Kushi Bar, 2319 2nd Ave, Seattle www.Kushibar.com
5. Sea Garden
There are dozens of Chinese “Seafood Restaurant” restaurants in the International District. It’s hard to know which are the best as they all look relatively busy with similar menus. Most of them are open late, after 2 am. Let me help you. The best are: Hing Loon (yummy pork and clam hot-pot), Sun Ya (for dim sum especially), Green Leaf (Vietnamese), Seven Stars Pepper Szechuan (this shit is HOT), and Sea Garden. There are a few more but I want to move along and once you have all of these there are no reasons to go elsewhere. Sea Garden was introduced to me a couple of years ago by fellow industry folk at 2 am, after a long night. The staff is gracious and welcoming.
Oh, hey. Look who loves his prawns and pea vines!
The menu is huge and most of it is delicious. They don’t have a menu online so I’m going to try to remember some of our favorites. I love, love the salt and pepper roasted head-on prawns (oh yeah, suck that brain out.), wonton soup, bok choy and pea vines in garlic sauce, whole roasted fish with vegetables, roasted duck, almond chicken (albeit Americanized and greasy), and any seafood in black bean sauce. Most items range $8-$15 with seasonal fish at market price. Once we had about a dozen people so we got a “Family Meal” sort of menu where for $75, we got 6-7 different dishes, each enough for everyone to try. Wow, were we full but so, so happy! They always remember regulars, too, so don’t be afraid to eat there frequently. Just beware of the usual salt hangover the next day. I am getting a craving for those prawns right now. Shit.
Sea Garden, 509 7th Ave S, Seattle. No website available!
6. Maekawa Bar
I have to admit, I have never eaten here. I know, I know!! I’m a horrible excuse for a cook, how could I not have been there. In my defense, I have tried to go twice; the first time they were full, the second they were closing up early. Located upstairs of a small shopping center, Maekawa is somewhat of an izakaya-style, or Japanese small plates, style restaurant. Small plates range from $3-$6 like seared bonito plates of tuna in marinade, larger rice and noodle dishes ranging from $6-$10 like ramen with pork and fish cake or a bowl of rice topped with chicken and onions cooked, frittata-style, in egg. They are open until 2 am on Fridays and Saturdays with a full bar, food served until 1 am. I promise, I’ll go! Geeze..
Maekawa Bar, 601 King St S, Seattle, No website available!
7. Umi Sake House
I love sushi. I would everyday, all day if I could. Sadly, I can’t, but whenever the company I am with also has a late night craving for it, we head to Umi. Umi is a fun, surprisingly large, interestingly decorated sake house in Belltown serving food until 1 am, with multiple happy hours: the first at 4-6pm everyday (4-8pm at the bar and in the cocktail lounge), and 11pm-1am Sunday through Thursday nights. The happy hour menu is cheap, a lot of tempura and Americanized rolls, all $4.50, and my favorites: traditional rolls and sashimi plates from $4-$8, Japanese beers and sake $3.50-$5, and cocktails on Fridays for around $5. The sushi rolls on their dinner menu may seem steep ($9-$15) but when they arrive, they have 12 pieces with each roll! The menu is huge, mostly consisting of Americanized rolls with fried fish or vegetables, lots of mayonnaise, cooked items and doused with sauces but laced between these are some really great rolls like their “Sunburst” roll with tuna, cucumber, shiso, tobiko wrapped with salmon and mango. They also have a wide selection of appetizers, including chawan mushi, a steamed egg custard with seafood ($6), a variety of udon and ramen, grilled seafood items like hamachi collar, and an array of miso soups. To drink, I like to get a sake ‘tasting’, $15 for three glasses of sake, each explained thoroughly. Umi is a jewel in Belltown as you can also ignore the neighborhood’s usual antics!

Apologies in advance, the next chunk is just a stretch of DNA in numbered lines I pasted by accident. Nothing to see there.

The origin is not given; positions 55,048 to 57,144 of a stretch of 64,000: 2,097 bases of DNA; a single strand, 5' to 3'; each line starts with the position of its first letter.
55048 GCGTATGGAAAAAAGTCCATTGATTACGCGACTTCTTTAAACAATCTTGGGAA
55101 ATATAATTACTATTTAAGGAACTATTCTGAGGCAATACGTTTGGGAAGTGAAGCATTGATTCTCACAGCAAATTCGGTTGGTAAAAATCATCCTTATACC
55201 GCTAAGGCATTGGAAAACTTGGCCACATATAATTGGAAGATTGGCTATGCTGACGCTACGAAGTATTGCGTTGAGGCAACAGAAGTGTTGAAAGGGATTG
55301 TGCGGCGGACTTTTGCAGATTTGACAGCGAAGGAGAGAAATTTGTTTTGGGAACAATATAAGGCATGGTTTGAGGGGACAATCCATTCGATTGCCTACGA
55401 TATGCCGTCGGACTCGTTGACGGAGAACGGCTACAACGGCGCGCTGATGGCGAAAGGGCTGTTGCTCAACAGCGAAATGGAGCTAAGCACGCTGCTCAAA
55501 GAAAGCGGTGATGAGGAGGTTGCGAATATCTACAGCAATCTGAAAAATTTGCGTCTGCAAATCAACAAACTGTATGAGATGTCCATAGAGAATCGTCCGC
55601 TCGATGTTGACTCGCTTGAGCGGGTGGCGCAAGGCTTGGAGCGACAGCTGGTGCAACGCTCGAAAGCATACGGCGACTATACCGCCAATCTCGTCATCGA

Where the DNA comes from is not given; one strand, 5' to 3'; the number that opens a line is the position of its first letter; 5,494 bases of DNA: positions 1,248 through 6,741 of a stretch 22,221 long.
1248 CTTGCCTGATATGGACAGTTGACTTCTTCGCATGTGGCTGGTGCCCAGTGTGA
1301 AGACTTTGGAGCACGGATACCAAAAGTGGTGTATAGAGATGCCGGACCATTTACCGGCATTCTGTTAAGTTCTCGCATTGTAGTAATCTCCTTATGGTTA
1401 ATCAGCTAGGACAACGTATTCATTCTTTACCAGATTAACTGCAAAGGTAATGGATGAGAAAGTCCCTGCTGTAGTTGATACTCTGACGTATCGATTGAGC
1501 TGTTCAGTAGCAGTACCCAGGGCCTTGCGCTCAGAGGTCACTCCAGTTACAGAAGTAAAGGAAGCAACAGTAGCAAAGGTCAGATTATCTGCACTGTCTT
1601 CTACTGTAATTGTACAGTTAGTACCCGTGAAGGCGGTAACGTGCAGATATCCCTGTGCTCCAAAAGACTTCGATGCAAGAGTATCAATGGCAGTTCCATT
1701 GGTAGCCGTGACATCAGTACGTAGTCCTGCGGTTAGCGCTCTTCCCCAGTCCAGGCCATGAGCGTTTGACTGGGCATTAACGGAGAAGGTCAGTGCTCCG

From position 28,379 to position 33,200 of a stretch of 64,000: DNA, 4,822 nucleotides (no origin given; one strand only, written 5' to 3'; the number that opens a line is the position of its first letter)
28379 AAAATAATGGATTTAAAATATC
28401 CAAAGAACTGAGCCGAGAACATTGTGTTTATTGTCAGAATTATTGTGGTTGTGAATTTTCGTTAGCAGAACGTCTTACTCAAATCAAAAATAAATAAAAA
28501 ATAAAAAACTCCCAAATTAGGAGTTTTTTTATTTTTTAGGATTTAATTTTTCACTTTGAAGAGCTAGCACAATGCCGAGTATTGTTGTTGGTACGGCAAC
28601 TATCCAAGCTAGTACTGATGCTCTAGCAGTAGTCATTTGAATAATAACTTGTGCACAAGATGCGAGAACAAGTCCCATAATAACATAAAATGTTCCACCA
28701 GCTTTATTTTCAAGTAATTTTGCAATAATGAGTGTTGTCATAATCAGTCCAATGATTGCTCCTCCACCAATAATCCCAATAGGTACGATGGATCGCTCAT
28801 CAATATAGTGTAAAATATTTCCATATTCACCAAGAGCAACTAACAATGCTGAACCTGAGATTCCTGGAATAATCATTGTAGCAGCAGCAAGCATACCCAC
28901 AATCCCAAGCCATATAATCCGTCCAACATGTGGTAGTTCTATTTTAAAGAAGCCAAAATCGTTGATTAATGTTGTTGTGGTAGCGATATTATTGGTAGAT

Go to these places for the following reasons: 1. They close earlier than the above 2. The above places are too full to seat 3. Someone you don’t want to run into happens to be at one of the above places that you wished you could go to. (Note: these will be described with less enthusiasm as I frequent these less.)
I love Quinn’s. It is one of my favorite restaurants in Seattle. It is in this ’2nd best section’ because they stop serving food at midnight, sad. Located at 10th & Pike in Capitol Hill, this gastropub (restaurant serving upscale comfort food with a wide array of libations) has arguably the best burger in the city. Sister restaurant of Restaurant Zoe (which recently closed to relocate in Capitol Hill, with the space now occupied by the Tough-McCraken duo’s new baby, Coterie Room), Quinn’s is named after owner Scott Staple’s son, and opened a few years ago, becoming an instant hit. They have an amazing beer selection (hop-heavy beer enthusiasts go elsewhere, they don’t serve them) and the servers are incredibly knowledgable about all of the beers, liquors and food. It is a fun, casual place to share a few meat-heavy dishes with a friend or grab a burger and beer.
Quinn’s, 1001 E Pike St, Seattle, www.quinnspubseattle.com
2. Palace Kitchen
Although the burger is not as good and is more expensive than Quinn’s, sometimes we don’t want to walk, bus or cab to Capitol Hill. Palace being 4 blocks from our work is probably the only reason we visit here. The service is okay, the food good most of the time. I usually only get the burger (which you can get Beecher’s cheese and bacon added, yum!), $15, but have had other items like the plin pasta and wood oven roasted clams, also $15 each. Those other items were okay but I probably wouldn’t order them again. I think I have about the same review about most Tom Douglas’s restaurants: great concept, not remarkable, but a decent place to have a burger, beer and hang out.
Palace Kitchen, 2030 5th Ave, Seattle, www.tomdouglas.com
3. Honey Court
So, say Sea Garden was too busy, was unexpectedly flooded, someone you know got food poisoning from here once and refuses to go, or your friend thinks Jade Garden is too popular and trendy to be taken seriously. Sigh, fine. The opposite side of the street is home to Honey Court. This place is totally acceptable and fun (but you just wont feel as good the next day). You can get relatively the same menu items, but at Honey Court I get the more pedestrian things to save the really good stuff for when we visit Sea Garden. Here we’ll get the noodles or rice dishes, beef and broccoli, scallops with bean sauce, and eggplant with mushrooms. Everything is priced as usual, $9-$15, with seasonal seafood at market price.